Our new Prime Minister stated very clearly on Saturday Morning “That is why it is now so urgent for us to move on and build a new relationship with our friends in the EU on the basis of a new deal—a deal that can heal the rift in British politics and unite the warring instincts in us all. Now is the time for this great House of Commons to come together and bring the country together today, as I believe people at home are hoping and expecting, with a new way forward and a new and better deal both for Britain and our friends in the EU.”
Even if a week is a long time in Politics, two days is clearly not very long. It was nevertheless judged long enough by Johnson and his adviser for Parliament to be obliged to debate and assess a bill which under any other circumstances would take months or certainly many weeks to work through. However when Parliament agreed last night in principle to adopt the Bill at its second reading but refused to transport it to its third and final reading in two days (given that the Government wanted it to be finished tomorrow night) it would seem perfectly reasonable for the Government to still begin the process and be willing for it to take a little longer. After all had they not prorogued Parliament back in September and had they reopened Parliament in August as Caroline Lucas and a number of others called for, Parliament would have been able to debate the ideas and words that Johnson released to Parliament late on Monday of this week. Immediately prior to the vote a comment from Robert Buckland QC MP, Secretary of State for Justice was “It is something that should make us focus even more determinedly upon the need to make decisions—however imperfect, however unpalatable, however untimely they might seem to hon. Members. The public demand nothing less than for us to make a positive move. The time for decision making is now. The time for proposing nothing, opposing everything and seeking to play old-fashioned politics is over. We have to get on with this.”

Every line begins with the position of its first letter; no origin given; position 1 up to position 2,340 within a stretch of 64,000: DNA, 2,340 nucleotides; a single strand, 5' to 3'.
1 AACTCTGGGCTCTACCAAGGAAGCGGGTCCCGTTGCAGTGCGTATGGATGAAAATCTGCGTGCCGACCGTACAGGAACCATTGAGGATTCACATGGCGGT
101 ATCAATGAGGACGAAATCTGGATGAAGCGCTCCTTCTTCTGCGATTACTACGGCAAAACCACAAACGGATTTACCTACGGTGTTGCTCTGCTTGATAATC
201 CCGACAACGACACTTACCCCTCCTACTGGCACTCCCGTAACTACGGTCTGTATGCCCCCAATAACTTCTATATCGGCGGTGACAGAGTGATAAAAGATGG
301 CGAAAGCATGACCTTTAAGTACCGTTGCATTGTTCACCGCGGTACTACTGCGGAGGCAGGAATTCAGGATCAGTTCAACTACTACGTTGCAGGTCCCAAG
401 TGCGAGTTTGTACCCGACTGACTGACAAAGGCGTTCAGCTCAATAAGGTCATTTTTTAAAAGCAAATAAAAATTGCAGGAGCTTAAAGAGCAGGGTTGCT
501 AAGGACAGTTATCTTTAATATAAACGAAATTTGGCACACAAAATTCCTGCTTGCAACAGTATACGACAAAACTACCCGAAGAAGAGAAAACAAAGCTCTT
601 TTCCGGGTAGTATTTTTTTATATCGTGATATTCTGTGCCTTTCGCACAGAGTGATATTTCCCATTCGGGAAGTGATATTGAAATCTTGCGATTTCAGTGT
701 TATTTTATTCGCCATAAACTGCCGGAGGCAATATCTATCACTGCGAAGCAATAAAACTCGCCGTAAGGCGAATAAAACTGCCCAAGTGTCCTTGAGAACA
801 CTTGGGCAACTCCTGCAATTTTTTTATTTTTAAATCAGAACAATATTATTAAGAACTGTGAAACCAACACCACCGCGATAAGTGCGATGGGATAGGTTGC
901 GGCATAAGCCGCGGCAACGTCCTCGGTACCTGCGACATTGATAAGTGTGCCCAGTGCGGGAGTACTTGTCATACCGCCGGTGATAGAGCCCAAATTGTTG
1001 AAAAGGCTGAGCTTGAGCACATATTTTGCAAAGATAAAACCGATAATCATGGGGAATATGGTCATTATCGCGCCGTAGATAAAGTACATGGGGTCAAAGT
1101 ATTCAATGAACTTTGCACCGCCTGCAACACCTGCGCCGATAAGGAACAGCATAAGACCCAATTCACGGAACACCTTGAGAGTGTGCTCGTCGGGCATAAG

Yet after the votes which gave a majority in favour of the second reading but rejected the timetable, and after Corbyn stated “Tonight the House has refused to be bounced into debating a hugely significant piece of legislation in just two days, with barely any notice and no analysis of the economic impact of this Bill. The Prime Minister is the author of his own misfortune. I make this offer to him tonight: work with us—all of us—to agree a reasonable timetable, and I suspect that this House will vote to debate, scrutinise and, I hope, amend the detail of this Bill. That would be the sensible way forward, and that is the offer I make on behalf of the Opposition tonight.” It was very significant that Johnson ignored this offer altogether and instead stated:
“I must express my disappointment that the House has again voted for delay, rather than a timetable that would have guaranteed that the UK was in a position to leave the EU on 31 October with a deal. We now face further uncertainty, and the EU must now make up their minds about how to answer Parliament’s request for a delay. The first consequence is that the Government must take the only responsible course and accelerate our preparations for a no-deal outcome. Secondly, however, I will speak to EU member states about their intentions and, until they have reached a decision, we will pause this legislation. Let me be clear: our policy remains that we should not delay and that we should leave the EU on 31 October. That is what I will say to the EU, and I will report back to the House. One way or another, we will leave the EU with this deal, to which this House has just given its assent, and I thank Members across the House for that hard-won agreement.”
He then leaves the House of Commons and misses the clear and very reasonable call from Ken Clarke who says: “I cannot quite see the logic of pausing progress on the Bill when the whole House is expecting the next two days to be spent on it. That would enable us to see how quickly the House wishes to proceed and what sort of time is being looked for, and if people started filibustering—I hope they would not—it might enable the Government to get a majority for a timetable motion that was a modest adjustment to tonight’s. Three or four days more would do it.”
Of course if what Johnson wishes is to have unity but only on his own terms, then he is both bound to fail and demonstrating that despite his educational background he does not understand what unity means, as it is clearly a call for consensus and compromise!